Igor Bošnjak – 

EUtopia project



August, 2017 at 8 p.m.

Gallery S: The Museum of Contemporary Art Vojvodina

Duration: 18. avgust – 10. septembar 2017.

Curator: Sanja Kojić Mladenov

Igor Bošnjak:

“I made a big, huge painting of Europe, well not Europe but something similiar. In fact it is European map, but very strange and awkward. It is relief map, size about 3,7 x 5 meters, where Europe is represent as an island completely isolated. Later, above that map I shoot a movie. It is film about how Europe nowadays becoming something else… This video shows Europe as a self-sufficient form of excistence, as an Eutopia island which will soon become self-containment region in psychological way. Something is very disturbing, about how we perceive Europe today. This video is my projection of idea of Europe. In text below I use a lot of Slavoj Zizek thoughts on Europe nowadays. The 20th century is over. A totalitarian regime is incapable of surviving in the long run. If we want to maintain the image of ourselves we have in the West, then we have to revisit the immense questions relating to the expansion of democratic freedoms and to the process of self-emancipation. It is here where Europe is most threatened. But I am convinced that we need Europe more than ever.

Igor Bošnjak – EUtopia project © All rights belong to the artist.

Just imagine a world without Europe. You would only have two poles left – the USA, with its brutal neoliberalism, and so-called Asian capitalism, with its authoritarian political structures. You would lose the most valuable part of the European legacy, where democracy and freedom entail a collective action without which equality and fairness would not be possible. We feel too guilty in Europe – our multicultural tolerance is the effluent of a bad conscience, of a guilt complex that could cause Europe to perish. The greatest threat to Europe is its inertia, its retreat into a culture of apathy and general relativism. But are the refugees entering Europe not also offering themselves to become cheap precarious workforce, in many cases at the expense of local workers, who react to this threat by joining anti-immigrant political parties? For most of the refugees, this will be the reality of their dream realized. The refugees are not just escaping from their war-torn homelands; they are also possessed by a certain dream. We can see again and again on our screens. Refugees in southern Italy make it clear that they don’t want to stay there – they mostly want to live in Scandinavian countries.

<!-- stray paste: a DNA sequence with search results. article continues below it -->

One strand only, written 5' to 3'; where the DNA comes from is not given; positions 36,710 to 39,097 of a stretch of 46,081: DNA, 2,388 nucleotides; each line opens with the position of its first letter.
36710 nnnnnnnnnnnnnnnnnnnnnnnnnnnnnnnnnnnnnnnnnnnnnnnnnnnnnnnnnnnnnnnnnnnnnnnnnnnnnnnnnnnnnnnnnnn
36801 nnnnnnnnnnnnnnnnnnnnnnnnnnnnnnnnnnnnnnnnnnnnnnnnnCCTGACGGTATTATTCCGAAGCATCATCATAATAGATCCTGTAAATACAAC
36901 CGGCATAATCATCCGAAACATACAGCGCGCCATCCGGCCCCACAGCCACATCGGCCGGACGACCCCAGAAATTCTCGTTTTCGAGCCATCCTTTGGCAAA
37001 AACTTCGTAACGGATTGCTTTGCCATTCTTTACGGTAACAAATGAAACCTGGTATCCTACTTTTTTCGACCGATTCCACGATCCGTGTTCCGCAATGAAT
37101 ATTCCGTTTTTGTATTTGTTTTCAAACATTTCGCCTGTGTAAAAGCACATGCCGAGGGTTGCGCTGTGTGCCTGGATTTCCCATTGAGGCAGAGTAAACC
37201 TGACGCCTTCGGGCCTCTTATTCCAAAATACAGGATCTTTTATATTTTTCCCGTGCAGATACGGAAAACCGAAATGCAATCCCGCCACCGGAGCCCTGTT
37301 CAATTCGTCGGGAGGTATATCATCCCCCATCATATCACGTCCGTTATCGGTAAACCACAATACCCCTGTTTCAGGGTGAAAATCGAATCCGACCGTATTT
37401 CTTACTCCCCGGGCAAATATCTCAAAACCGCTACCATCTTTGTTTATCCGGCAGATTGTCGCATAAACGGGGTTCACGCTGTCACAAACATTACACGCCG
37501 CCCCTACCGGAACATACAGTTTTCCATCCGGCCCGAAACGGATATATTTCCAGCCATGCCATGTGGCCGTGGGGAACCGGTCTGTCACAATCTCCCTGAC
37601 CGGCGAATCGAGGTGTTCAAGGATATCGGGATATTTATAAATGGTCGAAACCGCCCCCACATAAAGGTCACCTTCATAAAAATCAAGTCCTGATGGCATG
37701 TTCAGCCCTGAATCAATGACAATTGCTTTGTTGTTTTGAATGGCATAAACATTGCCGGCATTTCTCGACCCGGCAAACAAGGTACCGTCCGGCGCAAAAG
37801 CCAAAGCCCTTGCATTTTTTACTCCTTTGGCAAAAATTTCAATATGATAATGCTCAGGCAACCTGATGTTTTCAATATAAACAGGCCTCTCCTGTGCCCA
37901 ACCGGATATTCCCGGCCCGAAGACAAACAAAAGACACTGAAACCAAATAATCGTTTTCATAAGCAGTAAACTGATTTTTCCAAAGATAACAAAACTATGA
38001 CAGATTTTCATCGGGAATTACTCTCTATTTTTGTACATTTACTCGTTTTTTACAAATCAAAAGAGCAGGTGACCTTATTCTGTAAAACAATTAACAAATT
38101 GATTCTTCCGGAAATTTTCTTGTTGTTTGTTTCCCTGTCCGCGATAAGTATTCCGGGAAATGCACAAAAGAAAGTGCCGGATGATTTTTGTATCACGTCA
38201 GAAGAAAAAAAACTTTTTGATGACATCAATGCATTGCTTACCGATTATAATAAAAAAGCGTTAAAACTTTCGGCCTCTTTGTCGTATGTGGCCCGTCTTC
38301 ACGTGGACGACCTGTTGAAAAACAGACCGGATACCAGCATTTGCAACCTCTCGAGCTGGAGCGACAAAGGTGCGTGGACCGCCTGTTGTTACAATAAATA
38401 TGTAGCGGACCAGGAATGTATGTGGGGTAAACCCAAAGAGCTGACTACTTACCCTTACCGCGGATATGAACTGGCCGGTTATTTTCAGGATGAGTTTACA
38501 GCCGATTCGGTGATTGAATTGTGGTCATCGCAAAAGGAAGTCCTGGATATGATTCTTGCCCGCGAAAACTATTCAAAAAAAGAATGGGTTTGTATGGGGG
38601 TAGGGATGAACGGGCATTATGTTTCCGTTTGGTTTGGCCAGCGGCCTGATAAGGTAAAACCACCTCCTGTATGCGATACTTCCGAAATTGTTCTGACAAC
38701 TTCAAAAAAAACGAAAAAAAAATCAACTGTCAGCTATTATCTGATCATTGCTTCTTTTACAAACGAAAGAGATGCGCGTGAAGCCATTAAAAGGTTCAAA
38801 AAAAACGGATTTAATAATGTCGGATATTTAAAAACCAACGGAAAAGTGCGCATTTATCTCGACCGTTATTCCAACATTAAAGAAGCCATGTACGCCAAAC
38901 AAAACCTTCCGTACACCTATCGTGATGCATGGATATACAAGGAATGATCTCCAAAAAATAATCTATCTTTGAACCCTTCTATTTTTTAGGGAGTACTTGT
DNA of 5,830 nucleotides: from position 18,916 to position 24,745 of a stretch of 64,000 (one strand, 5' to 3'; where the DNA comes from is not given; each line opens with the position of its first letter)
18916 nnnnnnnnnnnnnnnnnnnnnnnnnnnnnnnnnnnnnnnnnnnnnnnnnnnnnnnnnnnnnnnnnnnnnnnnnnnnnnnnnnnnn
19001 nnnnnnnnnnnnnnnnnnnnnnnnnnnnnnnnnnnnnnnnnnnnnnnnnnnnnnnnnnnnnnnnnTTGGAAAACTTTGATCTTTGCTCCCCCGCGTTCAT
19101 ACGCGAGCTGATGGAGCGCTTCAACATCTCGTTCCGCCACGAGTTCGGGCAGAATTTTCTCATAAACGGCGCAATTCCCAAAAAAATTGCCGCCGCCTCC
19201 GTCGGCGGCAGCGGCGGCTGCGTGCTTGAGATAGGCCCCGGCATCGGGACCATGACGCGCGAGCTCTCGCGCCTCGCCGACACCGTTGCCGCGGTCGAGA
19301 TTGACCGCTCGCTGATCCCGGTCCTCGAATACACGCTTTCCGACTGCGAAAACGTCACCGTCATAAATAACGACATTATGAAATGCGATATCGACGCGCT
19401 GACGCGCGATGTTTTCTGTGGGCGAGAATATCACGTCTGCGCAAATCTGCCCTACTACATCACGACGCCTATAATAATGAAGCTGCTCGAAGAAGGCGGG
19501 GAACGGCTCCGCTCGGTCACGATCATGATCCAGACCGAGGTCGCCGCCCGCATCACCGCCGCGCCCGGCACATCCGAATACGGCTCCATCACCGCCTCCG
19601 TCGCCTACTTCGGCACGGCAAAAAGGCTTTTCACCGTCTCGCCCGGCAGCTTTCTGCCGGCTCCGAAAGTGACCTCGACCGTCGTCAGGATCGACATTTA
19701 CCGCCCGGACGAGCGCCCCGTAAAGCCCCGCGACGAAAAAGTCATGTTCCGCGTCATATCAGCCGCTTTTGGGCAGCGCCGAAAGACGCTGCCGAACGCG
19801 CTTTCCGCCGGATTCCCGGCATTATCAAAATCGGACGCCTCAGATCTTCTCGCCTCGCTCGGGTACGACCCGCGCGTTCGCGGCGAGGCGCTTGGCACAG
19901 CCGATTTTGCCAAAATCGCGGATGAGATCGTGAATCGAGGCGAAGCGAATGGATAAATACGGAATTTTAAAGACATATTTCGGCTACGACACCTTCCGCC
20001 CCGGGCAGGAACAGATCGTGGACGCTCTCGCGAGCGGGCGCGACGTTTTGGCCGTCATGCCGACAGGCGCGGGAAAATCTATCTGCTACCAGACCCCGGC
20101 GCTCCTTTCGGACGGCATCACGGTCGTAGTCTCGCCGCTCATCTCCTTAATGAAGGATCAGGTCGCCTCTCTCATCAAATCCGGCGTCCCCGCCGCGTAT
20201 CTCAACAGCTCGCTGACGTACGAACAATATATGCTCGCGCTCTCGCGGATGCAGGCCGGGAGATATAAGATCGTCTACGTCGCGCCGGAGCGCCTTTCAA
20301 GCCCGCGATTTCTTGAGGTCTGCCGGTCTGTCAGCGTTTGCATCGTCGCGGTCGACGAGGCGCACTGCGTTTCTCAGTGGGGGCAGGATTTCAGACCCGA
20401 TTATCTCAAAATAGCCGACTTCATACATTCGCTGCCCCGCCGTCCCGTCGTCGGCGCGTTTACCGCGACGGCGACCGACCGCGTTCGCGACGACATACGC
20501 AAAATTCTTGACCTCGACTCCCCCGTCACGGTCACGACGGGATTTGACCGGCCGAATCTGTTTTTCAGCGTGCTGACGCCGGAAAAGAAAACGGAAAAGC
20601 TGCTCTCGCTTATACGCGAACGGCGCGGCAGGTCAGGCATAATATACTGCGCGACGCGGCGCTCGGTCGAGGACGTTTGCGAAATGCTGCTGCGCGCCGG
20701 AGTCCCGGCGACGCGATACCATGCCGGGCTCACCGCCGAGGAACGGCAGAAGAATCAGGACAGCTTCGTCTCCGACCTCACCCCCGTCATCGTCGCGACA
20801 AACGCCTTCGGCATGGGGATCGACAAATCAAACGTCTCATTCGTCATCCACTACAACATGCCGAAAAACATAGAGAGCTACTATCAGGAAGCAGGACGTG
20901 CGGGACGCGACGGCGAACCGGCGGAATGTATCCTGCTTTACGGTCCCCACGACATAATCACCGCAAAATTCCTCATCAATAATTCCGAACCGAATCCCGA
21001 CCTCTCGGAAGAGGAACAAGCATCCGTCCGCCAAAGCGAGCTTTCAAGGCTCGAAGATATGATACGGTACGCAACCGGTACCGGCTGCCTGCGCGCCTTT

In his video EUtopia, Igor Bošnjak deals, among other things, with the attitude of society towards the tools and skills that are available to him, emphasizing the limits of his ability to transform his own environment.

And what about thousands camping around Calais who are not satisfied with France but are ready to risk their lives to enter the United Kingdom? And what about tens of thousands of refugees in Balkan + countries who want to reach Germany at least? They declare this dream as their unconditional right, and demand from European authorities not only proper food and medical care but also the transportation to the place of their choice. There is something enigmatically utopian in this impossible demand: as if it is the duty of Europe to realize their dream, a dream which, incidentally, is out of reach to most of Europeans. How many South and East Europeans would also not prefer to live in Norway? One can observe here the paradox of utopia: precisely when people find themselves in poverty, distress and danger, and one would expect that they would be satisfied by a minimum of safety and well-being, the absolute utopia explodes. The hard lesson for the refugees is that “there is no Norway,” even in Norway.

They will have to learn to censor their dreams: Instead of chasing them in reality, they should focus on changing reality. One must thus broaden the perspective: Refugees are the price of global economy. In our global world, commodities circulate freely, but not people: new forms of apartheid are emerging…”